Mo’ Money for a Prosperous CNY

The People’s Bank of China (PBOC) has decided to accelerate the current global currency war and pump in the new year with monetary easing for all.

In a surprise move, officials announced on Wednesday a lower reserve requirement ratio with the hope of sparking more lending and erasing concerns about China’s economy.


This is the second attempt in several months to try to kick-start China’s ailing economy. In November, the PBOC cut interest rates for the first time in over two years. Instead of stabilizing the economy, however, it fueled stock market speculation, pushing up shares and ignoring uninspiring corporate earnings.

China’s overall economy has struggled as of recently. Both the non-manufacturing Purchasing Managers Index (PMI) and the manufacturing PMI continue to fall, suggesting that China is approaching a recession. The PMI indicator is typically where recessions begin and end. A reading over 50 typically means the economy is expanding. Anything below is a contraction. The manufacturing PMI sits at 49.8, which suggests trouble ahead for the world’s largest manufacturer.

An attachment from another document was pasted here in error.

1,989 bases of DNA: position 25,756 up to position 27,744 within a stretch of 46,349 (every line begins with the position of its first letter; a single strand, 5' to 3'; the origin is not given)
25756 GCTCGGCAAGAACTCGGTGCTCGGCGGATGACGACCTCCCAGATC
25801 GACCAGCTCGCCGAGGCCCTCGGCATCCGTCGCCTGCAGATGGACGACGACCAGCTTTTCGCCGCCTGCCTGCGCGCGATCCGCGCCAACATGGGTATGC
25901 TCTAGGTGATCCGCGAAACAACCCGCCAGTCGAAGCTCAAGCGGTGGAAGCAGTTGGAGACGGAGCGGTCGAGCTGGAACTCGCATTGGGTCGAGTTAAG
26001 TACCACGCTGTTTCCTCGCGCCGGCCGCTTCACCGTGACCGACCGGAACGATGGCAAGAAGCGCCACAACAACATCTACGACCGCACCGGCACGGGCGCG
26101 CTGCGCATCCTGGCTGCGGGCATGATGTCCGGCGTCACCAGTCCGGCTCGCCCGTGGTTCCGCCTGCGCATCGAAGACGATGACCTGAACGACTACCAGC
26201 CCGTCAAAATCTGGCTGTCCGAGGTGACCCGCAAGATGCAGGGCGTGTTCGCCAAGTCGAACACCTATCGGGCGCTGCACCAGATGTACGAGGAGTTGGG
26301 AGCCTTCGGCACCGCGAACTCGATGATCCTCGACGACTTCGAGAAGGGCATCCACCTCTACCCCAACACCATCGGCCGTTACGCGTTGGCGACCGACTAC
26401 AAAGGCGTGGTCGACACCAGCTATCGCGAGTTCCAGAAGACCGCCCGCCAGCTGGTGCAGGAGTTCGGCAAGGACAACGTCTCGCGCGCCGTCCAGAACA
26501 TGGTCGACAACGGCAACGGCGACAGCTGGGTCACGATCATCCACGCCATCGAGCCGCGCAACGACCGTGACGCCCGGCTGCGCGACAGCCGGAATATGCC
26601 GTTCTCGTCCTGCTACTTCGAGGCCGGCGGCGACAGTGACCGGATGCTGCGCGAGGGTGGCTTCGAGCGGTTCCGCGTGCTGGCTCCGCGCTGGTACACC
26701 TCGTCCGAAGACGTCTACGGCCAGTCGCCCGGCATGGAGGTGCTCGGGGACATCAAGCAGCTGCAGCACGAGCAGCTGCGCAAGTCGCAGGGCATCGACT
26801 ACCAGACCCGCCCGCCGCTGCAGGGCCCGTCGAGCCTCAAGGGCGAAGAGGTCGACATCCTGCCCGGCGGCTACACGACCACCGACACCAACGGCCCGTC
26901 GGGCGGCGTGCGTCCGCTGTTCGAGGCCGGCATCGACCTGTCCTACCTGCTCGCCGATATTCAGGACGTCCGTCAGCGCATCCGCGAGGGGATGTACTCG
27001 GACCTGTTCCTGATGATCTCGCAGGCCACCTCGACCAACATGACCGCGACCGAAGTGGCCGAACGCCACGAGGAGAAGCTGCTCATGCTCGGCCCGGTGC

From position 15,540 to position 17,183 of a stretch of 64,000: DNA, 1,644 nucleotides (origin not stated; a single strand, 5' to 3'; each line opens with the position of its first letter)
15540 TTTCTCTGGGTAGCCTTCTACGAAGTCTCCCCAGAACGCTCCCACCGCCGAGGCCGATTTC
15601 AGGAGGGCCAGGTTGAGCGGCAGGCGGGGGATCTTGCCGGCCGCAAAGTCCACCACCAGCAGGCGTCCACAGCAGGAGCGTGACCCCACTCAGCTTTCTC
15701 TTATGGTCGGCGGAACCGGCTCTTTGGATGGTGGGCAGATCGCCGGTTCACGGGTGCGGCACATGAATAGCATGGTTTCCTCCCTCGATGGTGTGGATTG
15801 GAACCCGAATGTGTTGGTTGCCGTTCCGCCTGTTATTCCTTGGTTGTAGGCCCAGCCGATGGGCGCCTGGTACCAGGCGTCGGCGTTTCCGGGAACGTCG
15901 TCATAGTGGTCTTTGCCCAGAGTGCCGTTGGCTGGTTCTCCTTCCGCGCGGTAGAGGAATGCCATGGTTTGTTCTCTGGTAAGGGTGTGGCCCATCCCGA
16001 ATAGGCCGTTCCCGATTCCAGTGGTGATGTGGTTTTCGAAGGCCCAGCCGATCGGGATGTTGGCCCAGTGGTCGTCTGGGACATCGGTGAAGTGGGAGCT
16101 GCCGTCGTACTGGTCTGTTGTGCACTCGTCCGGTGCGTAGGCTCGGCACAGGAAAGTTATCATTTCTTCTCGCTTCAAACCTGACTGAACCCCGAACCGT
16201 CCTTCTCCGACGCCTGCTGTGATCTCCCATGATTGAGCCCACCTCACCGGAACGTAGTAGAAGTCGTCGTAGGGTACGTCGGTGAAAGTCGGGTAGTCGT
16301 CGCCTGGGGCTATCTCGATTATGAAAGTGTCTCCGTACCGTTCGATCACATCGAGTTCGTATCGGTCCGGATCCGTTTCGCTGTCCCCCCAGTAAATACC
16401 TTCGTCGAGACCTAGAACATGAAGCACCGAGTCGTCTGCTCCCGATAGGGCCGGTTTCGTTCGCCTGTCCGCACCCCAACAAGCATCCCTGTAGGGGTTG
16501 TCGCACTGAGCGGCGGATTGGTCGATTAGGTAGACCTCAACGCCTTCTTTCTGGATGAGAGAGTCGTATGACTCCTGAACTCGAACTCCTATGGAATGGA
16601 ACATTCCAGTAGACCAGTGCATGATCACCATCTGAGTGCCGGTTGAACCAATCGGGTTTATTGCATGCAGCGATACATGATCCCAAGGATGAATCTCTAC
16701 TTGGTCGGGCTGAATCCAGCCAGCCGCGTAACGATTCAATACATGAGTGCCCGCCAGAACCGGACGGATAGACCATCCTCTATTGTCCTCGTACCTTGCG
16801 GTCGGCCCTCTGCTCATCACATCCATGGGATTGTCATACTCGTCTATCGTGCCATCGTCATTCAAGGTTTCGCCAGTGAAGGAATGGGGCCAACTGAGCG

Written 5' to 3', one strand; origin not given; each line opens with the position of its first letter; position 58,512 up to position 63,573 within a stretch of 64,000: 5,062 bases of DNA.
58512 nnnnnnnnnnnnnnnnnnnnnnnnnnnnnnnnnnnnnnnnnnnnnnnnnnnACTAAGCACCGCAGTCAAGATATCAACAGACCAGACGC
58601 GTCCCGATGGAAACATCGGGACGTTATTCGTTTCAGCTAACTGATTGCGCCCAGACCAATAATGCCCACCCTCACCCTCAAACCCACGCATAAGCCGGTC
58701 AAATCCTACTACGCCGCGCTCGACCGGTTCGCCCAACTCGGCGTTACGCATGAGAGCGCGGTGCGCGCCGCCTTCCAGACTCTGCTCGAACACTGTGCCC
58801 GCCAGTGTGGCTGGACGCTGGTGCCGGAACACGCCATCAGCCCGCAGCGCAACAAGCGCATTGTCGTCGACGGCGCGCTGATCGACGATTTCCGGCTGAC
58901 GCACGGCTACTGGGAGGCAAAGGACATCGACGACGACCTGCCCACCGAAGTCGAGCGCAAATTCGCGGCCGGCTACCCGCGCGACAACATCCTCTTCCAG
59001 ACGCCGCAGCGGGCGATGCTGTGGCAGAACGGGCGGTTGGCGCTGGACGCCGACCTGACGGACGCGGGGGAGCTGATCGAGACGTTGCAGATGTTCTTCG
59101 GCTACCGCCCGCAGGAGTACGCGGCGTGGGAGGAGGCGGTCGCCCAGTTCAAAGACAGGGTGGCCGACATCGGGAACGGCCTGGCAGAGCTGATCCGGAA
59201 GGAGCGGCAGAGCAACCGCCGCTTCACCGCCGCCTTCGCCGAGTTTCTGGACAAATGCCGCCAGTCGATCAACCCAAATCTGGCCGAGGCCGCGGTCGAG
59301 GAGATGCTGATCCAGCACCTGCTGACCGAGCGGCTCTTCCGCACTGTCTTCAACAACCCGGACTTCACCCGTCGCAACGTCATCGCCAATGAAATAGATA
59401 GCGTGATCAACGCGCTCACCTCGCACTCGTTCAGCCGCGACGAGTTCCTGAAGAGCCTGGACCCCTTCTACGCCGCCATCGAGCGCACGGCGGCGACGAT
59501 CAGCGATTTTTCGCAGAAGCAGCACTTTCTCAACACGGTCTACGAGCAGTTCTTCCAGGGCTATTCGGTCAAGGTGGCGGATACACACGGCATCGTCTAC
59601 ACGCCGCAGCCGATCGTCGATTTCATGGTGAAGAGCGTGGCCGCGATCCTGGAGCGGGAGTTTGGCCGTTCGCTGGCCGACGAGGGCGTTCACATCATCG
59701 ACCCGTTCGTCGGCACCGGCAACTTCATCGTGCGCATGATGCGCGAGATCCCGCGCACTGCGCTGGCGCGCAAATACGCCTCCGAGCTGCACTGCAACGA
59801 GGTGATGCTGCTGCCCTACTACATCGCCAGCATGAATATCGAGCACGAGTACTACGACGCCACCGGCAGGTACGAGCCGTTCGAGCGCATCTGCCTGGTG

PBOC sees capital supply–demand issues ahead of the Lunar New Year starting February 18, due to a potential slowdown in money coming in from overseas. The answer to this apparently is to fire up the printing presses like so many other central banks around the globe have done since 2008.

Chinese banks buy foreign currency that rolls in from overseas to help control forex (FX) rates. An inflow of foreign currency means more yuan is floating around. But when foreign capital slows down, liquidity dries up and yuan naturally gets expensive. By lowering reserve requirements, the PBOC expects banks to act accordingly by lending more to shore up liquidity.

The only problem is that the same things were tried in the United States, Japan, and the EU… and all it did was spark a speculation frenzy and reinflate asset bubbles.

JPMorgan Chase estimates this will likely increase liquidity by 650 billion yuan (US$105 billion). But this is assuming banks actually lend, companies actually use the money to expand, and all of it somehow trickles down to the real economy.

If I was a betting man, and I assumed that the past is a pretty good indicator for future results, with black being the stock market and red being economic expansion… I’d say put everything on black, baby, cause the stock market casino loves it some money.

H/T: Nikkei Asian Review